How WSL Shaper Rankings can Evolve for the Environment

How WSL Shaper Rankings can Evolve for the Environment

The recently launched 'WSL Vissla Shaper Rankings' is a list of surfboard shapers who are ranked based on the performance of their surfboards in World Surf League (WSL) events. The WSL launched this initiative in a press release on 26 January to coincide with the 2023 Championship Tour kicking off. This adds a new dimension to the tour, but is there another step in the evolution of these rankings to benefit the planet?

The goal of the new rankings is to highlight which equipment performs throughout the course of a whole season, similar to Formula 1's Constructors' Championship. There are currently 18 shapers who provide boards for the entire line-up of tour competitors. The rankings will count performances for surfers finishing in the men's and women's quarterfinals through to the finals, offering 16 potential placings per tour event. This initiative can play a key role in promoting innovation and excellence in surfboard design and craftsmanship, but there's also a prime opportunity here to add an environmental criterion to boost the green properties of high-performance surfboards.

As with most new, and initially confronting, changes in top level sport, it might take a couple of tour seasons of teething problems to fine-tune the process before all parties are satisfied. One recent example is the Video Assistant Referee (or VAR) in soccer which has been praised, scrutinised, studied and adjusted since its introduction a few years ago. Online comment sections have been active on the subject of the shaper rankings, with one particular recurring theme being that shapers should have a limit on how many boards they can produce for their team rider(s). There could be an equitable pathway for grassroots shapers to somehow earn the right to enter the fold, which will be exciting for all emerging, innovative shapers, but also to avoid a monopoly of top shapers dominating the scene for years to come. Maybe there's an equivalent of a wild card entry for shapers at each event.

From our viewpoint, this is a great opportunity to integrate a bolt-on feature to the ranking initiative, one which puts environmental impact in the spotlight. How could this look? Shapers can be encouraged to reduce their environmental impact with bonus points for green credentials in the form of less toxic materials, cleaner production methods, and for demonstrating how their boards could be recycled or disposed of sensibly at its end-of-life. If the WSL want to lay down a bold marker for sustainable shaping (hypothetically speaking), they could have regulations that shapers need to adhere to, or risk being docked ranking points if they don't hit those standards, with expulsion a possibility for repeat offenders, depending on how hard they decide to go. This could be rolled out in stages - perhaps over a number of years - to give everyone time to prepare and adjust, and to avoid a seismic disruption to the status quo. A sensible approach could involve consultation with a think tank of shapers, material experts, pro-surfers, environmental scientists and key industry stakeholders, ensuring that a transparent, harmonious template is forged for the future of competitive surfing.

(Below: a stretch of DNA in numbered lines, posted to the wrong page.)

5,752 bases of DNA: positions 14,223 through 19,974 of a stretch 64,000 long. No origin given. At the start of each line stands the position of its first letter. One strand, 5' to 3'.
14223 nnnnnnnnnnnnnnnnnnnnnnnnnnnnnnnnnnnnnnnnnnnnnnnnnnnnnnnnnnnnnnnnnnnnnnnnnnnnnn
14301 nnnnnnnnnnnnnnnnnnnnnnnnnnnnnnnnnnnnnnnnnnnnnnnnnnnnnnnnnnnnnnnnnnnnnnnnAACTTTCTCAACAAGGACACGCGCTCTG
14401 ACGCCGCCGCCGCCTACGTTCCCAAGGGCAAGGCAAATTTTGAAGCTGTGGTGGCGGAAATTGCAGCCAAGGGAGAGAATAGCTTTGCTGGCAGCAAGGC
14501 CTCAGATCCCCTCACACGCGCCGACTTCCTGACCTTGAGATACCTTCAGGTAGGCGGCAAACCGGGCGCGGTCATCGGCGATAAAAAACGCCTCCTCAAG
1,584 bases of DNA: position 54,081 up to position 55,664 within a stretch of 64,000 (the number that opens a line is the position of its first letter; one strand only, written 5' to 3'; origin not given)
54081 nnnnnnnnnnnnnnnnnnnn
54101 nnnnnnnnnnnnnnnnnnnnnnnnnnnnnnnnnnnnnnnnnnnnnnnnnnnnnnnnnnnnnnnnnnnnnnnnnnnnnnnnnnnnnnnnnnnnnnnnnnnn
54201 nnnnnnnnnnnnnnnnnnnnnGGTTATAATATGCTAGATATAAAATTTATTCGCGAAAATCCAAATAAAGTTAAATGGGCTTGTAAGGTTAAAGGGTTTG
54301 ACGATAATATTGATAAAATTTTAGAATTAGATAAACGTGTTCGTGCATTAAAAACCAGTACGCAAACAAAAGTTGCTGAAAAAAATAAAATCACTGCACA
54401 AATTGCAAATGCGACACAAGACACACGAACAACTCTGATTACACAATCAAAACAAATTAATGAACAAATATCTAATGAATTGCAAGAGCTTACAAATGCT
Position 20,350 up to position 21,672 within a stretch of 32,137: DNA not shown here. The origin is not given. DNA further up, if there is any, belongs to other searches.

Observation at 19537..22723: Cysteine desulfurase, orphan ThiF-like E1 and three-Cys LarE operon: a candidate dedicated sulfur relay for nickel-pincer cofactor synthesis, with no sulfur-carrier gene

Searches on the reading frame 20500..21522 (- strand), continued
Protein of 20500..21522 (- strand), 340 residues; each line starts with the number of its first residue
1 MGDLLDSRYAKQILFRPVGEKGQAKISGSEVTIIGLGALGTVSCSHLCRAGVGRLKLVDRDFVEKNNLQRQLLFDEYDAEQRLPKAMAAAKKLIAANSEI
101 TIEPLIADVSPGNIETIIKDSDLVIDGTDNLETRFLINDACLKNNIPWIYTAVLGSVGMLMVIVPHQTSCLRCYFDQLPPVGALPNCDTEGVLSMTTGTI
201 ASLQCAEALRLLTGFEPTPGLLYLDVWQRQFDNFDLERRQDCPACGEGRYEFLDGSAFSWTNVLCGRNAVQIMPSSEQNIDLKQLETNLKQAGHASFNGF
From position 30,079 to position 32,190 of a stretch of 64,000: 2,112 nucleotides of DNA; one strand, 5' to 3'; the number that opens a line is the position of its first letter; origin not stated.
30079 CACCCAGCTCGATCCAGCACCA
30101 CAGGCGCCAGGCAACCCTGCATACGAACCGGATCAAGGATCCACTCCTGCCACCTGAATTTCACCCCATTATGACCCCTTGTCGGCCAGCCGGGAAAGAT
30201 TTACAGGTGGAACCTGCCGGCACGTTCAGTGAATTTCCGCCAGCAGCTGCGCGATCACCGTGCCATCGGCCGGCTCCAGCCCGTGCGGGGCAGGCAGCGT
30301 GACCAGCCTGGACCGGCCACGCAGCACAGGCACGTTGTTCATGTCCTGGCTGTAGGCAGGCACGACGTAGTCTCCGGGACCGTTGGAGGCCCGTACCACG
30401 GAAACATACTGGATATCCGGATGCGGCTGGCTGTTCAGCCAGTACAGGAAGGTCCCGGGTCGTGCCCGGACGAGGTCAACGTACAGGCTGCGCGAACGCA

The bigger picture is a trickle-down effect that should naturally occur from pro-surfers riding low-impact surfboards for all to see, resulting in everyday surfers craving the same level of planet-conscious surf craft. It’s critical that the biggest brands, leading organisations, governing bodies, and elite athletes (who are role models to millions), are demonstrating responsible behaviours when climate change and environmental themes are such hot topics. These themes aren’t going away anytime soon, so here’s a call to action for the WSL to consider implementing environmental regulations on surf equipment in their elite level contests. In turn, earn the right to be respected not only within the surfing community, but also respect from the wider realm of sporting codes that will be inspired by the climate responsive actions of the surfing world.


Photo credit - Mathieu Chirico.

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